NHS VOLUNTEERS TO START BEGIN WORK TUESDAY
Hundreds of thousands of NHS Volunteer Responders will tomorrow be able to ‘report for duty’ to relieve pressure on the NHS.
Thousands of volunteers will be sent tasks Tuesday via an app, the tasks are posted by health professionals, pharmacists and local authorities.
Catherine Johnstone CBE, Chief Executive at Royal Voluntary Service said:
“During the coming weeks and months they will be called upon to help those who are vulnerable and at risk who are self-isolating for their own protection. Not only will this help to relieve pressure on the NHS – but it will also save lives.”
Volunteers will be carrying out tasks to aid 2.5 million at risk people by;
· delivering medicines from pharmacies
· driving patients to appointments
· bringing them home from hospital
· making regular phone calls to check on people isolating at home
· transporting medical supplies and equipment for the NHS
The Duchess of Cornwall, President of the Royal Voluntary Service thanked the 750,000 people who signed up to volunteer;
“As the proud President of the Royal Voluntary Service, I wanted to send my warmest thanks to all the NHS Volunteer Responders who have come forward in unprecedented numbers to offer help to the NHS..”
She also thanked NHS workers;
“Everyone working in the NHS is under unimaginable pressure day and night in this crisis. I feel sure that the presence of so many wonderful volunteers will encourage, as well as support, them. I salute each one of you – and thank you with all my heart.”
The Duchess of Cornwall also did a ‘check in and chat’ call with Doris Winfiele, 85 from Hertfordshire. Doris who lives alone and has been self-isolating for the last two weeks said:
“Having a chat with HRH The Duchess of Cornwall meant the world to me. I’ve been incredibly lonely over the last couple of weeks and it was wonderful to talk to her. We talked about life in isolation and shared hobbies, she was very interested in my family and how I was coping without them. It’s really cheered me up!”
Prime Minister Boris Johnson in intensive care
Prime Minister Boris Johnson has been admitted to hospital for tests, Downing Street has said.
Prime Minister Johnson has had coronavirus for ten days and continued to have persistent symptoms, including a high temperature.
A Downing Street spokesperson said:
“On the advice of his doctor, the Prime Minister has tonight been admitted to hospital for tests.
“This is a precautionary step, as the Prime Minister continues to have persistent symptoms of coronavirus ten days after testing positive for the virus.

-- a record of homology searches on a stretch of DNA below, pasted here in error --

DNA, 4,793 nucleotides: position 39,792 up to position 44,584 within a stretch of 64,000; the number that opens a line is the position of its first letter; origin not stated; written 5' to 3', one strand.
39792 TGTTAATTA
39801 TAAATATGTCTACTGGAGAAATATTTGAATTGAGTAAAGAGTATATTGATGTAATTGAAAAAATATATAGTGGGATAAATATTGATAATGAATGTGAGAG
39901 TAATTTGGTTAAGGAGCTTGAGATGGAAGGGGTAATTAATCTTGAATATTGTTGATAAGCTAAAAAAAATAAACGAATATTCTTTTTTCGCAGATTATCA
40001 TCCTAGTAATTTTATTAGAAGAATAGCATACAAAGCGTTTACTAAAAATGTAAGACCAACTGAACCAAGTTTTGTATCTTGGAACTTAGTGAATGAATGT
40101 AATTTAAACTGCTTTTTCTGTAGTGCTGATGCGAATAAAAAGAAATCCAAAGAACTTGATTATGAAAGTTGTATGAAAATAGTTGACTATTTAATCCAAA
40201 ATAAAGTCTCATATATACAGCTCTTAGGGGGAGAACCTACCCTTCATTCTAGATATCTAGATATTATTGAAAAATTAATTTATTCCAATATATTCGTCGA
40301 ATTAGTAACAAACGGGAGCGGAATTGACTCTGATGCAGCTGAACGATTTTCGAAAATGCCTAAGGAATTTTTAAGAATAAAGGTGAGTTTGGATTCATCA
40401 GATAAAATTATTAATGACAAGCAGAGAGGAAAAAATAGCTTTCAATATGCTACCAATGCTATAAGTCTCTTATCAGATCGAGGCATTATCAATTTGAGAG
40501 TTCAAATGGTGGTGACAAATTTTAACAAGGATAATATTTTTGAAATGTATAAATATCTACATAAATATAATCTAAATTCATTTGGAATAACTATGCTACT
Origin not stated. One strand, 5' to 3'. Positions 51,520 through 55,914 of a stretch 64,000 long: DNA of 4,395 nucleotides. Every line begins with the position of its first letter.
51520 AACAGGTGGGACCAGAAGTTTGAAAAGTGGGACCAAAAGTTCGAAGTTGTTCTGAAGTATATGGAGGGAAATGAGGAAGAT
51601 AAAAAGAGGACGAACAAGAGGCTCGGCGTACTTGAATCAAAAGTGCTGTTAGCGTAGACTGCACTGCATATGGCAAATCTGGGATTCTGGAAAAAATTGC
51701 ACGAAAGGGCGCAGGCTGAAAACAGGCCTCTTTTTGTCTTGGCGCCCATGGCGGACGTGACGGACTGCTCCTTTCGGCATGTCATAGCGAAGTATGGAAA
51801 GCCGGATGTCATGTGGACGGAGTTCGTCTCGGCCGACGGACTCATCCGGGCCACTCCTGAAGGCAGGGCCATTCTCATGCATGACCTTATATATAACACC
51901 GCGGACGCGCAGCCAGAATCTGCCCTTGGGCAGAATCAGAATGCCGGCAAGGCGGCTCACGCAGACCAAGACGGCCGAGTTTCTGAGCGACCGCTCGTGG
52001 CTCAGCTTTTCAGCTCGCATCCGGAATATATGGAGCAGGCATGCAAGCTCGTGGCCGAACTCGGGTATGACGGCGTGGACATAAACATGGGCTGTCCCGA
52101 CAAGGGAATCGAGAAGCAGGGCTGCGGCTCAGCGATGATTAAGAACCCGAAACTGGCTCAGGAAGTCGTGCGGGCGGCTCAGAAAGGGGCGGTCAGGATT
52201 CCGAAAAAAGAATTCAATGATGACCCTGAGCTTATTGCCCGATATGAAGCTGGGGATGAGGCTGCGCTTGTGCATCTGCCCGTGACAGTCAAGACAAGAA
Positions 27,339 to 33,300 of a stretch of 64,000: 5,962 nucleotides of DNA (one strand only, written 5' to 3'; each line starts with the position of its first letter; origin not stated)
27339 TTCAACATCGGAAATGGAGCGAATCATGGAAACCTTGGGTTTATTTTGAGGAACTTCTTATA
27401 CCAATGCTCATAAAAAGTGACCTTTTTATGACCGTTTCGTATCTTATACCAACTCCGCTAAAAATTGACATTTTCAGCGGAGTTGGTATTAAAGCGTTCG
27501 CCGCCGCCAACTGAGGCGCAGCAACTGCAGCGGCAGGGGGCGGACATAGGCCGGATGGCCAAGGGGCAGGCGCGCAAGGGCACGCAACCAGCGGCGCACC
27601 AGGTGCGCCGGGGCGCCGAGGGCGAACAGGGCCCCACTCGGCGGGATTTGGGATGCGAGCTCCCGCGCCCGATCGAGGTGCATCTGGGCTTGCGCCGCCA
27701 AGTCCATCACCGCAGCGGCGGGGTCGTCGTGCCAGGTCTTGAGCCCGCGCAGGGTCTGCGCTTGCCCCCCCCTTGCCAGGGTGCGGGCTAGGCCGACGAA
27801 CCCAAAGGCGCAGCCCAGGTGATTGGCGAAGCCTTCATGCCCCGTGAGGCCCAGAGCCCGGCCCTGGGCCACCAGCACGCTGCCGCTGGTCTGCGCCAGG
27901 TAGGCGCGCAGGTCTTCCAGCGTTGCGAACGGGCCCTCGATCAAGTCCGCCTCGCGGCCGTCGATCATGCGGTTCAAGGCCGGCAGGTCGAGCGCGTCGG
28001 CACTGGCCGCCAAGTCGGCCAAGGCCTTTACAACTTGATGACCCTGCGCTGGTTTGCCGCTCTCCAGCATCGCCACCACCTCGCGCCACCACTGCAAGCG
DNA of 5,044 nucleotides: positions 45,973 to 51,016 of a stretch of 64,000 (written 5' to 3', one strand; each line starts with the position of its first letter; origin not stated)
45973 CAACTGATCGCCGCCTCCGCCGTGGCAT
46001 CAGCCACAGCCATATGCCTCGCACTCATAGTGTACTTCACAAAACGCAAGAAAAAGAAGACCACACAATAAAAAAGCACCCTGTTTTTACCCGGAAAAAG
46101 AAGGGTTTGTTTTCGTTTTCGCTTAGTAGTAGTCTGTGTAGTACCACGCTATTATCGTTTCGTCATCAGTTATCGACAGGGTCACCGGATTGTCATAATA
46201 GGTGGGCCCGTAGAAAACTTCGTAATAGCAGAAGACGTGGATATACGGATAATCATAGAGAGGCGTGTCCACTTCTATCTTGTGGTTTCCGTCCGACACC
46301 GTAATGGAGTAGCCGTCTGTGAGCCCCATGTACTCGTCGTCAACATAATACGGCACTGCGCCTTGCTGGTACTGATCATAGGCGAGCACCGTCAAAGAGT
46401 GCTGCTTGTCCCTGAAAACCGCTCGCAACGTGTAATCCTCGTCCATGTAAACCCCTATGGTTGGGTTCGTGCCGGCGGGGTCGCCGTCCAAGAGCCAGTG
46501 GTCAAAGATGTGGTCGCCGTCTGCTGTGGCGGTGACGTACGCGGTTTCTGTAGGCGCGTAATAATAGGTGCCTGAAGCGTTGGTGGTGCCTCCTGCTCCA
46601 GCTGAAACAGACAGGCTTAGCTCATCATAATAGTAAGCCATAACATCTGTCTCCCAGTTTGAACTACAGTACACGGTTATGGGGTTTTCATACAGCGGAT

“The Prime Minister thanks NHS staff for all of their incredible hard work and urges the public to continue to follow the Government’s advice to stay at home, protect the NHS and save lives.”
Buckingham Palace says the Queen is being ‘kept informed’ by No10 on the Prime Minister’s condition.
Health Secretary Matt Hancock
https://twitter.com/MattHancock/status/1247259244182806528?s=20Chancellor Rishi Sunak
Labour Leader Keir Starmer
First Minister of Scotland Nicola Sturgeon
Mayor Of London Sadiq Khan
Ivanka Trump, Daughter Of President Trump
My thoughts and prayers are with @BorisJohnson and his family.— Ivanka Trump (@IvankaTrump) April 6, 2020
Godspeed Mr. Prime Minister!
Former Prime Minister Theresea May
My thoughts and prayers are with @BorisJohnson and his family as he continues to receive treatment in hospital.— Theresa May (@theresa_may) April 6, 2020
This horrific virus does not discriminate. Anyone can get it. Anyone can spread it. Please #StayHomeSaveLives
Former Prime Minister David Cameron
President of France Emmanuel Macron
Leader Of The Brexit Party Nigel Farage
Midwife Who Died After Contracting Coronavirus Named As Lynsay Coventry
Princess Alexandra Hospital in Harlow has confirmed the death of Midwife Lynsay Coventry, aged 54, who had tested positive for coronavirus.
Midwife Lynsay Coventry died on Thursday at Mid Essex Hospital Services NHS Trust.
Lynsay Coventry’s family have released a statement:
“As a family, our hearts are broken at the loss of our loving, wonderful and caring mum, sister, daughter and grandmother.
“We each know how much she loved and cherished us. Her love for us all was unfailing and her strength in the way she cared and supported us will fill our memories.
“What we also know is how proud she was to be an NHS midwife. Lynsay followed her dream and trained as a midwife later in life. It was a role she committed herself to and saw the midwifery team at the Princess Alexandra Hospital as her other family. She was a very well-respected midwife who supported many hundreds of women as they welcomed their babies into the world.
“We ask that our privacy is respected as we grieve together. We will not be releasing any other statements. Thank you.”
Chief midwifery officer for England, Jacqueline Dunkley-Bent said:
“I was deeply moved and saddened to hear about the death of Lynsay Coventry.
“Lynsay was clearly a highly regarded midwife whose dedication to women, babies and their families will be remembered and cherished by her own family and her colleagues – my deepest thoughts are with them, her children, grandchildren, parents and siblings.
“The outpouring of support for NHS staff as we respond to this outbreak has been extraordinary, but the best way for people to do their bit for midwives, nurses, doctors and other NHS staff is to help protect us by following the government’s advice to stay at home and save lives.”